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A digital facial reconstruction of Jane "Annie" Doe, whose body was discovered in 1971. Image: Courtesy of the National Center for Missing and Exploited Children

New forensic isotope testing has revealed new information about a 1971 cold case that could help identify a young woman who was found dead more than 45 years ago.

In August 1971, the unidentified woman's remains were found scattered near a campsite in a wooded area off of Redwood Highway close to the Oregon-California border. Investigators said she had auburn or brown hair and was believed to be between 14 and 25 years old.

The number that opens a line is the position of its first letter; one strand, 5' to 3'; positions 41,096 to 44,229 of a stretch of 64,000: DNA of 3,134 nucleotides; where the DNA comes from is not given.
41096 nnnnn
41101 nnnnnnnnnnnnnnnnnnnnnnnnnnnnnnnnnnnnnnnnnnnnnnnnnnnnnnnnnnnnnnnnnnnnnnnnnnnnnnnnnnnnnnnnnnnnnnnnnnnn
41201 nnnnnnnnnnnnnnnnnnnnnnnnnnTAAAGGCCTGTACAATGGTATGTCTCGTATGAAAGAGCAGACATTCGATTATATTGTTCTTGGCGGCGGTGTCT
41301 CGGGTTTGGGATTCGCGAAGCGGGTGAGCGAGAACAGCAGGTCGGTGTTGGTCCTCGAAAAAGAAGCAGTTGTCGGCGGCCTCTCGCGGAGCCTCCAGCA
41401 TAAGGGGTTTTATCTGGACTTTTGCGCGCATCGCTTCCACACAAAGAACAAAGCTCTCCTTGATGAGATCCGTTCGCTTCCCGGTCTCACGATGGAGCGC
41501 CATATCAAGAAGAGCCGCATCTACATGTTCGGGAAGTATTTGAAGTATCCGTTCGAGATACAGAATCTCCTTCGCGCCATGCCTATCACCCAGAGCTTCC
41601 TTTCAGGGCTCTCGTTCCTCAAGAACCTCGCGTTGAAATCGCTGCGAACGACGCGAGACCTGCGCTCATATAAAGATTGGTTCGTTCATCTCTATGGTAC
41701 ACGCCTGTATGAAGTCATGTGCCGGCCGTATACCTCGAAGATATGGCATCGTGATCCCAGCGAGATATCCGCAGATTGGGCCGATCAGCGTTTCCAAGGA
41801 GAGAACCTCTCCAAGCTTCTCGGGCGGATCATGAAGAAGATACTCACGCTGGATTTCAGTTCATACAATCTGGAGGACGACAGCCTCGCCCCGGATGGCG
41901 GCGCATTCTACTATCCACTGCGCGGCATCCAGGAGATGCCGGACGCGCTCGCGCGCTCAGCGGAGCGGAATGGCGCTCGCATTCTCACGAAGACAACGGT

When the body was found, she was wearing a pink and beige waist-length coat, a long-sleeved, tan turtleneck top with a neckline zipper, Wrangler jeans (size misses 13-14 slim), and square-toed brown leather shoes with gold buckles. She also had a Mother of Pearl ring that had the letters "A" and "L" scratched into the surface as well as coins dated 1970.

On Tuesday, the National Center for Exploited and Missing Children unveiled new results from forensic isotope testing that revealed the woman, referred to as Jane "Annie" Doe, grew up in the northeast corner of the United States.

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